The First Thanksgiving

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Those Early Bisayans

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How many of you have been told by Euro-Americans to go back to where you came from because their ancestors were here first? The "bagoong" of these Bisayans flows through your veins. Look them straight in the eye and tell them proudly, "My ancestors were there to greet them!"

The First Thanksgiving

On 27 April 1521, on the island of Mactan, Magellan became the first European tourist to get unlucky in the Philippines. Alvaro de Saavedra in 1527 and Ruy Lopez de Villabolos in 1541 followed him unsuccessfully. It was not until 27 April 1565 when Miguel Lopez de Legazpi reached Cebu that Spain established a permanent Spanish presence in the Philippines.

With Fr. Andres de Urdaneta as the navigator, the San Pablo under the command of Legazpi's grandson, Felipe de Salcedo, departed the Philippines in June 1565 to search for a return route to Mexico. The route went northeast from the Philippines to the east coast of Japan and then east to an area off the Mendocino coast of California and then followed the coast southward to Acapulco. The Manila galleons used the "Urdaneta" passage for the next 250 years to bring the riches of Asia to Europe through Mexico. It is along this route that the first of the los Indios de Las Filipinas arrived in America.

Who were these Indios? They were not Filipinos, for that was a term reserved only for a Spaniard of pure blood born in the islands. They had many names. The term Bisayans is an appropriate name to call them since the Spaniards brought these Indios to the new world as slaves. According to Dr. Juan Francisco, visiting Fulbright scholar at San Francisco State University, the pre-Hispanic name referred to the area as the islands of the slaves, Bisayas.

The Spaniards needed these Bisayans to sail their ships to Acapulco. The average sized galleon required a crew of over 200 men. The typical ratio was 5 Indios to 1 Spaniard. Francisco Leandro de Viana said, "They can teach many of the Spanish seamen who sail in those seas."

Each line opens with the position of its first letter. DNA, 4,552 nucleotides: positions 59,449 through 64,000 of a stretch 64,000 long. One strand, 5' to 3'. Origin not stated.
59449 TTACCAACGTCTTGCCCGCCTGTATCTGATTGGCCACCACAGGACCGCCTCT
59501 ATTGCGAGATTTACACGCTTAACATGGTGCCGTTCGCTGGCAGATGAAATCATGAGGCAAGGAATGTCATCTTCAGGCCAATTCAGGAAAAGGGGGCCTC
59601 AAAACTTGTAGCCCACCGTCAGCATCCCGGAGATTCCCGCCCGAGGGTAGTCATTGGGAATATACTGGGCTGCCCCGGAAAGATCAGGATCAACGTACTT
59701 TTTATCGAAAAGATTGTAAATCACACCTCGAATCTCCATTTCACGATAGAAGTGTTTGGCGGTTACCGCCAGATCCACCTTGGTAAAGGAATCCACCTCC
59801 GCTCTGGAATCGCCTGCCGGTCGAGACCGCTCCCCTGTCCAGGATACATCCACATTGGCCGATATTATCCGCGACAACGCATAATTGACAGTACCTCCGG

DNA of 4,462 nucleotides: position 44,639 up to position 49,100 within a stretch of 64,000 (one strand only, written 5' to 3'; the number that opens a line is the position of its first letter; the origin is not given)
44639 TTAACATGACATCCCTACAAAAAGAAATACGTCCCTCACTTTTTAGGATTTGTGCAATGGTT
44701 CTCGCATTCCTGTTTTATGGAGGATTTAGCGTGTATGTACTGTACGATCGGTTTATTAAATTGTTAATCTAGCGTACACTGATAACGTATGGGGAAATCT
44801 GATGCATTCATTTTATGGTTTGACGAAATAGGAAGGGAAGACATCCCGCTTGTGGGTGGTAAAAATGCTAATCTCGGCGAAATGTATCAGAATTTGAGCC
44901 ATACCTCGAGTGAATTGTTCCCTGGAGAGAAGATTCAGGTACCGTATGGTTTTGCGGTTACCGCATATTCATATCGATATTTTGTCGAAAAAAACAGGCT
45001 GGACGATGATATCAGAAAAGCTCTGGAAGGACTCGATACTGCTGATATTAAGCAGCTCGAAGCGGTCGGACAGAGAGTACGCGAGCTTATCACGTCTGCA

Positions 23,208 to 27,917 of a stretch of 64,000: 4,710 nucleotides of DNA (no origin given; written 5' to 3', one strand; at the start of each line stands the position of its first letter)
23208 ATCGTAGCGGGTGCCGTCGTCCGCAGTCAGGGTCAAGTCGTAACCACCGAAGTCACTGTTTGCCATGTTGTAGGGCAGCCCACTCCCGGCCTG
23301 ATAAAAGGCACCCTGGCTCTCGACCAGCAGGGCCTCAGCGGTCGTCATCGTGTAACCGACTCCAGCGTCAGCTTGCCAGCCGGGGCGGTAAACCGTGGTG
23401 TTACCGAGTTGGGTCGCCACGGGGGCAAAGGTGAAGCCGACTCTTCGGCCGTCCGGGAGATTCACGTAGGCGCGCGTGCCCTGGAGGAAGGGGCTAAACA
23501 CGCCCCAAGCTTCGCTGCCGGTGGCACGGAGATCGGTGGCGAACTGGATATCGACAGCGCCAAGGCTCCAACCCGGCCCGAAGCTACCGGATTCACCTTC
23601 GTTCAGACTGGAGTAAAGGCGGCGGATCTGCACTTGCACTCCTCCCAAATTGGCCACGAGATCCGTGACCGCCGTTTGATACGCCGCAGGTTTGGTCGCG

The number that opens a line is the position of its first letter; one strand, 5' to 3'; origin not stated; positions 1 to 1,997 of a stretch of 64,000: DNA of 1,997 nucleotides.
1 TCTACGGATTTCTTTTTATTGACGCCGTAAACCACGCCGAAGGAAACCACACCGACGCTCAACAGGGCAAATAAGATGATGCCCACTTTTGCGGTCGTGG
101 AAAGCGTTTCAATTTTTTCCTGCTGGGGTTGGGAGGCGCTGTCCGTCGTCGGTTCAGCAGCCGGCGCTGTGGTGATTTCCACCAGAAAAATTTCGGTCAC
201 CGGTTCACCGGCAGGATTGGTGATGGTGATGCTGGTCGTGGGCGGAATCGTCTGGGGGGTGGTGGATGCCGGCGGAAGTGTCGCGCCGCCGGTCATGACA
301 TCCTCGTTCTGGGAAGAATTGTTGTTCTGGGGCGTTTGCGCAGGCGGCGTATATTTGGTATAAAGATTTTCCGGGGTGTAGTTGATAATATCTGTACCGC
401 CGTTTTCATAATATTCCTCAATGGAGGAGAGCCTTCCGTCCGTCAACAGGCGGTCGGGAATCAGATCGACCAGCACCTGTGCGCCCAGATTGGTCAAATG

After over 50 years of rule in the New World, the Spaniards reduced the native populations to the point where they had to bring in replacement labor from outside the America's, such as Africa and Las Filipinas.

In addition to the precious cargo of spices and silks from the Philippines, these galleons also carried deep within their holds Bisayans. The trade in human suffering continued until 1615 when the King of Spain decreed the end of the selling of his subject Indios from the Philippines in the New World. The trade in Indias, slave women, had ended in 1608.

Upon the galleon's arrival at Acapulco, the cargo was sold and shipped overland to Mexico City and then on to Vera Cruz. From there, the cargo was loaded on the great Spanish galleons. Bisayans and crew members not needed to sail the galleon back to the Philippines carried the cargo.

Many of these Bisayans and sailors died before they arrived in the New World. Others would escape from the galleons before the ship's arrival at Acapulco. If they were unlucky and arrived at Acapulco, they were sold into slavery to work in the silver mines or farms of Mexico. Others would end their lives working on plantations in Cuba. Many went on to help settle the frontiers of the New World.

New Mexico

Spain began the serious exploration of Nueva Mexico in the late 1580's. Some of the adventurers were Spaniards who had arrived from the Philippines with their Indio servants. There are records of slaves being taken north to help settle the new land.